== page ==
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Friday, 15 March, 2002, 15:51 GMT
Relief over breast drug decision
Herceptin could help women with advanced cancer
Cancer experts have welcomed a decision to make a drug that could help thousands of women with breast cancer available on the NHS.

Campaigners who were angry that the decision took so long, say it could extend the lives of many desperately ill women.

But some health service observers have pointed out that the decision means money can now not be spent in other areas.

Herceptin has been available in the US for almost five years, and women in many European countries can also get it.

However, it was not licensed for use in the UK until mid-2000.

And the National Institute for Clinical Excellence (NICE), only decided on Friday that the drug, which could cost 17m across England and Wales each year, should be made available on the NHS.

NICE advises the government on the clinical and cost-effectiveness of drugs

A breast cancer cell: One in five with advanced cancer could benefit
A breast cancer cell
The battle for Herceptin:
  • Some hospitals and health authorities pay for the drug
  • It costs 10,000 per patient per year

      Read about how two women fought to get Herceptin

  • The delay has caused a storm of protest from patient groups - and patients themselves, many of whom have been forced to pay for the treatment, which costs at least 700 a week.

    Some health authorities and hospitals chose to pay for it, while they awaited the ruling by NICE.

    This meant there was a "postcode lottery" in the drug, as women in one catchment area could get it, while just a few miles away, they were refused.

    Herceptin is given to women who have advanced breast cancer, and trials suggest it can hold up the progress of the cancer, as well as improve quality of life.


    Approximately one-in-five women in this position are suitable for treatment - a blood test can identify those who are.

    We have been waiting 18 months to find out if Herceptin will be made available to those who will benefit

    Delyth Morgan, Breast Cancer Breakthrough
    The government has the final say in whether the NHS should pay for it, but has pledged to implement all NICE guidance in full.

    NICE only covers England and Wales, and separate guidance will have to be issued for Scotland and Northern Ireland.

    Breast cancer is the most common cancer in the UK with over 35,000 new cases diagnosed each year.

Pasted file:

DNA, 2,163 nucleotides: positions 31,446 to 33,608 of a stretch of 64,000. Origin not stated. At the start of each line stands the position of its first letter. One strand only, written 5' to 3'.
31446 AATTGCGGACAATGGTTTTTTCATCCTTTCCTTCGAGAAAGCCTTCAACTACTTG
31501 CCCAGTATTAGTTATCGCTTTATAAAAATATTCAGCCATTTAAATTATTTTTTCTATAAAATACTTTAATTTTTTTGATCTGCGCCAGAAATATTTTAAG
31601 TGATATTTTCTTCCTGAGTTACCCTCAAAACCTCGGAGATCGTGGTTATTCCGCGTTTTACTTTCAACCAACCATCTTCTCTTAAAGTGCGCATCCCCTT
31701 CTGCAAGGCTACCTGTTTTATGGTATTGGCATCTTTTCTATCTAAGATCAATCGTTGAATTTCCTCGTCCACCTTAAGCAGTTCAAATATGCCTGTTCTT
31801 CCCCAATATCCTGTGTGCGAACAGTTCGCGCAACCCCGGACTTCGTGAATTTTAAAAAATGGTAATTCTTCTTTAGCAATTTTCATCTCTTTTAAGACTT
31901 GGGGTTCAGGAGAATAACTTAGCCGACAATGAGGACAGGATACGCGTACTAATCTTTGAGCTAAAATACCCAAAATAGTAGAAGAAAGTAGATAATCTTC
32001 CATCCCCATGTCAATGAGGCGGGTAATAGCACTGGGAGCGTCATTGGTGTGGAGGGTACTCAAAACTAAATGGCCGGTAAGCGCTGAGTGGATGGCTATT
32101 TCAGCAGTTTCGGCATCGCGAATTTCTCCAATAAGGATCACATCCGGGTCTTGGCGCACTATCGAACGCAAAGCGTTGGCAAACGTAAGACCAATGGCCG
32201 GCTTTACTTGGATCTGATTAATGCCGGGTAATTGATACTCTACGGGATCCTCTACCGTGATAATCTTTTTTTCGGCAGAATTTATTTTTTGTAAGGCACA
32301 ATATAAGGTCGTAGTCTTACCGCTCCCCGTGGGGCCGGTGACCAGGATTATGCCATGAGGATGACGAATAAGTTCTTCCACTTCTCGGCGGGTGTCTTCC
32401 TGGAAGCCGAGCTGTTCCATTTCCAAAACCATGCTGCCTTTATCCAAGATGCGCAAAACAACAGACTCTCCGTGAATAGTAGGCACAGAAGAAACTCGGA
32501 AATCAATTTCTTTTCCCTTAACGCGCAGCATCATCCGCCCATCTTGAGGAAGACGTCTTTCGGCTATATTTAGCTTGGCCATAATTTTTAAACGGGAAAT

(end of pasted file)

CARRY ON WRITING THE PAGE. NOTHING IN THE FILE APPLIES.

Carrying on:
It is the leading cause of all deaths in women aged 35 to 54 and kills more than 1,000 women every month.

    Positive response

    This drug is a clinically and cost effective treatment for such women and that it should be available across England and Wales

    Anne-Toni Rodgers
    The NICE decision was welcomed by Professor Gordon McVie, joint director general of Cancer Research UK.

    He said it should spell the end of a postcode lottery for women with the form of breast cancer who could benefit from the drug.

    "All eligible women, regardless of where they live or how much they earn should now have free access to the drug on the NHS.

    "The improvements in survival from Herceptin both as a single agent and in combination with paclitaxel are well documented."

    The UK successfully treats seven out of 10 women with breast cancer.

    But survival rates for women with a particular form of the disease known as - HER2 positive metastatic breast cancer - have the worst outlook of all patients.

    Their average survival time is less than a year.

    It is these women who will be offered new hope by Herceptin.

    Step forward

    Speaking on Friday, Anne-Toni Rodgers, NICE communications director, said: "Today's guidance represents a major step forward for women with HER2 positive metastatic breast cancer.

    "In summary these women have a protein on the surface their cancer cells, which means that their cancer is particularly fast growing.

    "Today's guidance makes clear to the NHS that this drug is a clinically and cost effective treatment for such women and that it should be available across England and Wales."

    Ms Rodgers dismissed accusations that NICE had dragged its feet over making a decision. She said the earliest that an announcement could have been made was December 2001.

    Delyth Morgan, the chief executive of charity Breast Cancer Breakthrough, said: "This will have enormous implications for women with advanced breast cancer."

    The BBC's Karen Allen
    "Where other treatments fail Herceptin offers hope"
    Cancer Research UK Director Professor Gordon McVie
    "This is a very important step forward"
    Cancer Physician Dr Chris Poole
    "Those of us who treat cancer are relieved"
    See also:

    05 May 01 | Health
    Drug prescribing methods queried
    15 Aug 01 | Health
    Fury over cancer drug delays
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